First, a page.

Practical concerns are also in part what led songwriter Andy Partridge to assemble the huge archive of DIY experiments now collected in the nine-disc box set Fuzzy Warbles. Once the spazzy front man for the herky-jerky new wave group XTC, Partridge lost it during the band’s 1982 tour due to severe stage fright and refused from that point on to perform live. While Virgin Records put up with non-touring studio seclusion for a stretch of four of five breathtakingly detailed artpop albums (among them the Todd Rundgren–produced stunner Skylarking), they lost interest shortly after 1989’s moderately successful double set Oranges and Lemons—a record Bob Christgau once said sounded like the Beatles catalogue as performed by Steely Dan, which is pretty dead-on. Fed up with the distribution sanctions Virgin had imposed, Partridge began treating his demos as finished products and, along with recordings going back to 1979’s Drums and Wires, began cataloguing all of his home-recorded material under the name Fuzzy Warbles.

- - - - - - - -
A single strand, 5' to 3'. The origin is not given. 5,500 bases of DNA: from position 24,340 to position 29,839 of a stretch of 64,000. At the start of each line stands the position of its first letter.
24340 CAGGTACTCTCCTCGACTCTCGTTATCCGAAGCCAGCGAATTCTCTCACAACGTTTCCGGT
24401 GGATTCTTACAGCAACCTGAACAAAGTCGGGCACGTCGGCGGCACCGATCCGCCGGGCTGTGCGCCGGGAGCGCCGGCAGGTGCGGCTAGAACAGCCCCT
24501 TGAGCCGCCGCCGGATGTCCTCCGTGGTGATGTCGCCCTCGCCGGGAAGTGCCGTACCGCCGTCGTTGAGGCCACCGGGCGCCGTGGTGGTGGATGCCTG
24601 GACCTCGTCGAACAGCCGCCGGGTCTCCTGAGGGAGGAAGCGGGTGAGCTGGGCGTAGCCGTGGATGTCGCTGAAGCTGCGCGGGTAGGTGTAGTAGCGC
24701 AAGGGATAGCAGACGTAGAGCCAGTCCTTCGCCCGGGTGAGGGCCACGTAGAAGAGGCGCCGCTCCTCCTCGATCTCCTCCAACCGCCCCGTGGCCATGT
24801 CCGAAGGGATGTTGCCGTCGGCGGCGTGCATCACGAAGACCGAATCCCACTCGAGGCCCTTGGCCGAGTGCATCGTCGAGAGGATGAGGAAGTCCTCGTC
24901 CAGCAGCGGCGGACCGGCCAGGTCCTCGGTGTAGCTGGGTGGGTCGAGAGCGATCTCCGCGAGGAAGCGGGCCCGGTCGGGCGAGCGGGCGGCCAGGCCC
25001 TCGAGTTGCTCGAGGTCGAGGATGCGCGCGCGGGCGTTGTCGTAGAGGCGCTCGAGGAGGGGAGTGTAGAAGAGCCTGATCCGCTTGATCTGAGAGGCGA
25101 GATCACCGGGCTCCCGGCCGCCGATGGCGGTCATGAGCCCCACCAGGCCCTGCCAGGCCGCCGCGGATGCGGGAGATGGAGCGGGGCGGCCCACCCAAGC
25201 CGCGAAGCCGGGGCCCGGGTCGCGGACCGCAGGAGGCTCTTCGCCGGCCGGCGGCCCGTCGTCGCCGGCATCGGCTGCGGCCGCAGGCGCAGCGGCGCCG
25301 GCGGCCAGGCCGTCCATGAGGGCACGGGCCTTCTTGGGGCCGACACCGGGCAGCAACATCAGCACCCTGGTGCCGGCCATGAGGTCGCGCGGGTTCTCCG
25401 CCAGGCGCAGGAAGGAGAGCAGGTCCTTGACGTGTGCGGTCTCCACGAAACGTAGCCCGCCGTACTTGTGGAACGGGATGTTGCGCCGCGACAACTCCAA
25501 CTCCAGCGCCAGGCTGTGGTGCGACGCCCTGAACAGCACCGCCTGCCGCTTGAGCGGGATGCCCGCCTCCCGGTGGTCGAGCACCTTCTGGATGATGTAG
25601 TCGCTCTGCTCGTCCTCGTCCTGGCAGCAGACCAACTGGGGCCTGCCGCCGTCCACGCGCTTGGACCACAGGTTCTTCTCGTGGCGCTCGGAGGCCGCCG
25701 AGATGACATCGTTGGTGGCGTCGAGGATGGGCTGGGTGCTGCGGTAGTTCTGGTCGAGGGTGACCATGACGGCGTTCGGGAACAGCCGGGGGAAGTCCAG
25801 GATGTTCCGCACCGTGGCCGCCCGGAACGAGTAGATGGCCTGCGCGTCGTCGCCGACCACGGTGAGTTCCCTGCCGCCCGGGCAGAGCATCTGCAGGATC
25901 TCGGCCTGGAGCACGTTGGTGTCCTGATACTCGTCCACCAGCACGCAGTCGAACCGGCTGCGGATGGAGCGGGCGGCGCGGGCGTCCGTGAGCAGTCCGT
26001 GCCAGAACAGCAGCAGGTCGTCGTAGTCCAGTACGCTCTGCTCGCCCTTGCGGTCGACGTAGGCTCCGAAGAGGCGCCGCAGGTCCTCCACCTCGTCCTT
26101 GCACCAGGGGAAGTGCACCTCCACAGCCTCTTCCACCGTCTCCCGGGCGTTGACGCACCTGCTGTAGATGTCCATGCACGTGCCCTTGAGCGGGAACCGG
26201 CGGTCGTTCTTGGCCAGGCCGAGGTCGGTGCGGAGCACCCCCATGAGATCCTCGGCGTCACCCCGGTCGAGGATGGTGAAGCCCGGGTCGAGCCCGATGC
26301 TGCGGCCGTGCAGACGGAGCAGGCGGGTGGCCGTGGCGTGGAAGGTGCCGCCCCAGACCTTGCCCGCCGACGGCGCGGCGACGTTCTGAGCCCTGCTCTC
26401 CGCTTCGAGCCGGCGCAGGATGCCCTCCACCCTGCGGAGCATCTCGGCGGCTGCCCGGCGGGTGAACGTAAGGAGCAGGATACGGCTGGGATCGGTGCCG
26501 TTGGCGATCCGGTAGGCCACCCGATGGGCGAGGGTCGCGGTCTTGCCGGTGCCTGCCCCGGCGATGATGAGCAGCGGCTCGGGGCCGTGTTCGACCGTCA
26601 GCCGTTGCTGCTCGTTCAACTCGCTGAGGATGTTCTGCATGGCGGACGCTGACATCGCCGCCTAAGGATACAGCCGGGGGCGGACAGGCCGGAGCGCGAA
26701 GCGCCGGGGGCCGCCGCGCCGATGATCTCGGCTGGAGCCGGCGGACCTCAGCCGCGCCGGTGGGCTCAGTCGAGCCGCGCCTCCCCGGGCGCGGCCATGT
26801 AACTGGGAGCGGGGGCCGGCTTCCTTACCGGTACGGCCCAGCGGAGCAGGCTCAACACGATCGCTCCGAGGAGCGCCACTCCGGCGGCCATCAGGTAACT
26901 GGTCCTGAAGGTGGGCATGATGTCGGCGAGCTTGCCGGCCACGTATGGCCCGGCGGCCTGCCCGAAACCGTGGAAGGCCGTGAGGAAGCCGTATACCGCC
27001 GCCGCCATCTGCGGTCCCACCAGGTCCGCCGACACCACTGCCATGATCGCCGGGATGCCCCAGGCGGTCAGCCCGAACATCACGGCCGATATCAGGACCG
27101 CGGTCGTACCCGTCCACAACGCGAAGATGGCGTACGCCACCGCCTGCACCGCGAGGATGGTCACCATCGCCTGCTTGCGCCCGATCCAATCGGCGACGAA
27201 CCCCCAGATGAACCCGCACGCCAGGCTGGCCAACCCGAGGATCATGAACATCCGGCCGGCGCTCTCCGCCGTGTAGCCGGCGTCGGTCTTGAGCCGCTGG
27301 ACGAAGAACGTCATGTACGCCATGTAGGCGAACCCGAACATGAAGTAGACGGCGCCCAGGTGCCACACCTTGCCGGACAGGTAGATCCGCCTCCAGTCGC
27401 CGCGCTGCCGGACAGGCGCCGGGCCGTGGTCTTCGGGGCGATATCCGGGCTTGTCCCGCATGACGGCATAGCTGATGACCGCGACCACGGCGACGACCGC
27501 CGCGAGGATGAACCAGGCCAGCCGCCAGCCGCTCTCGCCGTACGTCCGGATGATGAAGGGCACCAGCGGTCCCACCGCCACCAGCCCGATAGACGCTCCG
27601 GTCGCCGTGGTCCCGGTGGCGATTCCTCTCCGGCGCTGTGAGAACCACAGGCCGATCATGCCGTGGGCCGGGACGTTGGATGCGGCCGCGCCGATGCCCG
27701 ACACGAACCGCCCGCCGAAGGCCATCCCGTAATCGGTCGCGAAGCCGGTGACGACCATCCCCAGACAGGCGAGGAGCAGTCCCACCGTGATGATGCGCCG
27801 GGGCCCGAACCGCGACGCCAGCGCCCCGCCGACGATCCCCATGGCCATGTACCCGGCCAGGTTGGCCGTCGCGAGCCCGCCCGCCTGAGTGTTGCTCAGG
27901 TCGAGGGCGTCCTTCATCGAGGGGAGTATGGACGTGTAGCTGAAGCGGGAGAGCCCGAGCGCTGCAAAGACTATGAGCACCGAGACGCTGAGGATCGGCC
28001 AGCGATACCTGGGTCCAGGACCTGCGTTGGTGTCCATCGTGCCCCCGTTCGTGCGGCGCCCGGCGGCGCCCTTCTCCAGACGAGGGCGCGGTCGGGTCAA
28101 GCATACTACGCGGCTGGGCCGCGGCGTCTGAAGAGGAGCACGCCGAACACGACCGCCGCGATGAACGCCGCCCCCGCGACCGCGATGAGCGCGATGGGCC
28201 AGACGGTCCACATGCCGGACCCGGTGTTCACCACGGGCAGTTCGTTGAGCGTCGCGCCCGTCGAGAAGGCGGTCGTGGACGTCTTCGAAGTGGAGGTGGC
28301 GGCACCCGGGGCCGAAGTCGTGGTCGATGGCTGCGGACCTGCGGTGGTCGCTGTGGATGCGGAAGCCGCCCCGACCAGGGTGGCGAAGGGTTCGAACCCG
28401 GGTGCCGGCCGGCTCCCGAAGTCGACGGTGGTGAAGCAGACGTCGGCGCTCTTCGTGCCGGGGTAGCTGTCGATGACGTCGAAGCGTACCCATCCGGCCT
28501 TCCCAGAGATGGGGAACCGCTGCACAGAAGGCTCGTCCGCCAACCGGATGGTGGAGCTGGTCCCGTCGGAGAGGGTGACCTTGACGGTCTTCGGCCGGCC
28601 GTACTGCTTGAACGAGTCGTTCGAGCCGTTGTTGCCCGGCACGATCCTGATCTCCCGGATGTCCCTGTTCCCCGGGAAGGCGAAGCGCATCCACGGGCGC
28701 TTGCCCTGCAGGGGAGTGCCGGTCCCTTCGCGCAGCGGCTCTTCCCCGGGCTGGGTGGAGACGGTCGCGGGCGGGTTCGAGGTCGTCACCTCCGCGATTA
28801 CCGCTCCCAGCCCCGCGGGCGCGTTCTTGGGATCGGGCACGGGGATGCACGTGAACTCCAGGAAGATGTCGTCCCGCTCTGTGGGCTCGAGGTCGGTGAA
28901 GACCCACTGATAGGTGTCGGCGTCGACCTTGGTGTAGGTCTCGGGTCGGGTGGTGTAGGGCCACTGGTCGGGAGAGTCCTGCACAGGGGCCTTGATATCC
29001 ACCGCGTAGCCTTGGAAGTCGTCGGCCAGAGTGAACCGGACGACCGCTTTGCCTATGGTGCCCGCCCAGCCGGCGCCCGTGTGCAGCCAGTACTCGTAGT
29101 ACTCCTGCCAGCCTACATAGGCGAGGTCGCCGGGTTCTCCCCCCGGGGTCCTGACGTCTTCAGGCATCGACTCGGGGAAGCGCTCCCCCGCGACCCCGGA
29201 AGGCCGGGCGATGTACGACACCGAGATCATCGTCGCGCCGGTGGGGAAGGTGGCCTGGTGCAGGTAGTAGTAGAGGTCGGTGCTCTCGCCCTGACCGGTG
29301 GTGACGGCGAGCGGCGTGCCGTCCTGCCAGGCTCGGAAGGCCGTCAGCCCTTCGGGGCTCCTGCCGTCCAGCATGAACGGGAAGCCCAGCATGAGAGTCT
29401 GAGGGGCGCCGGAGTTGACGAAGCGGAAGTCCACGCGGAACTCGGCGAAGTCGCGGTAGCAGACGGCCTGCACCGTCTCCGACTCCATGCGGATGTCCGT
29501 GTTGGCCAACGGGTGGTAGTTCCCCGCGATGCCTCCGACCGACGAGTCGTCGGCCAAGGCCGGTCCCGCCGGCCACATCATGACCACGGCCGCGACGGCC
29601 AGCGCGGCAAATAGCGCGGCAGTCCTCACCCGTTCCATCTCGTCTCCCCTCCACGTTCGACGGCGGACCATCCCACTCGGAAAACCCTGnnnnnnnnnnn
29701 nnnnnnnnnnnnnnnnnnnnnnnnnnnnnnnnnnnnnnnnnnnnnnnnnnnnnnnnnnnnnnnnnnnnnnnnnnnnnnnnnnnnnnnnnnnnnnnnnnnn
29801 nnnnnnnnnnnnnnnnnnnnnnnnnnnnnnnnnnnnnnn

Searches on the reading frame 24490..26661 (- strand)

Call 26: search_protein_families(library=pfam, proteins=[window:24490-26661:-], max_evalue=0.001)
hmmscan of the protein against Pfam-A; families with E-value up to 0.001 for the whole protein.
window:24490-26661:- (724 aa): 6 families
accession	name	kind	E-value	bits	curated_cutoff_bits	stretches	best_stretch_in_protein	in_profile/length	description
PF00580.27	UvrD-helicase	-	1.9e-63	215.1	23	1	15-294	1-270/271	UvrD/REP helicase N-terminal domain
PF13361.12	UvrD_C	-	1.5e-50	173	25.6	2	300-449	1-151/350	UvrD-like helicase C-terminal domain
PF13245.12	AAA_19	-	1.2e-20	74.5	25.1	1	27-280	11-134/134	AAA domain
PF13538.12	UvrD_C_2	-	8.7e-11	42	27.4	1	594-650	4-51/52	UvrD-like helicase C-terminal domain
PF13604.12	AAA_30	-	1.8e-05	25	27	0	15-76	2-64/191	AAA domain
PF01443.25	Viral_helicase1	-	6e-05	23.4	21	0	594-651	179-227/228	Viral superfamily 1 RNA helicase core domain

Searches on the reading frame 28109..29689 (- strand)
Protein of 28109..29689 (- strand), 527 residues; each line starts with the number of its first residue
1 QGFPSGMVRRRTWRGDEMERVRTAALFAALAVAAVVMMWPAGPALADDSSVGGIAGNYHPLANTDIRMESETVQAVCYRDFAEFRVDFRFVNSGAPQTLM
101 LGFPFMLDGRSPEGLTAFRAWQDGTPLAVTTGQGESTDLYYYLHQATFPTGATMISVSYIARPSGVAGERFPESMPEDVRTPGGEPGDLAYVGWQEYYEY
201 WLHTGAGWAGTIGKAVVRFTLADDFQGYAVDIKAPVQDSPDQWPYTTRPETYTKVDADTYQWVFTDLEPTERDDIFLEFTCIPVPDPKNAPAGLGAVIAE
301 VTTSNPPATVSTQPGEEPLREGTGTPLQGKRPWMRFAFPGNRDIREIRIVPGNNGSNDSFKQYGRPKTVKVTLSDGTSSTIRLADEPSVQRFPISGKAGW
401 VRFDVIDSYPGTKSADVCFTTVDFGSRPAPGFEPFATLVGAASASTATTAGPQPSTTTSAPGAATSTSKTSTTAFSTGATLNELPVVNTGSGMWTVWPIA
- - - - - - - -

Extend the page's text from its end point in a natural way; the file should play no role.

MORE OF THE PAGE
For Partridge, the portable eight-track freed him from the cumbersome apparatus of label-funded studio time and label-hired producers and engineers, enabling him to eliminate a big step in the rock-biz recipe: The demo is no longer a provisional song-map for a “professional” producer to convert magically into product, but is rather the final product itself. What the XTC-o-phile immediately notices listening to the Collector’s Album is how close many of these “rough drafts” are to the finished tracks (the Rundgren-sheen on Skylarking notwithstanding). What one also notices about the Fuzzy Warbles box is the over-the-top opulence of the packaging, with its oversized and embossed booklet of liner notes, detailed (and often fascinating) song-by-song commentary from Partridge on every one of the 161 tracks, and nine stamps adorned with the cover art of each of the nine discs.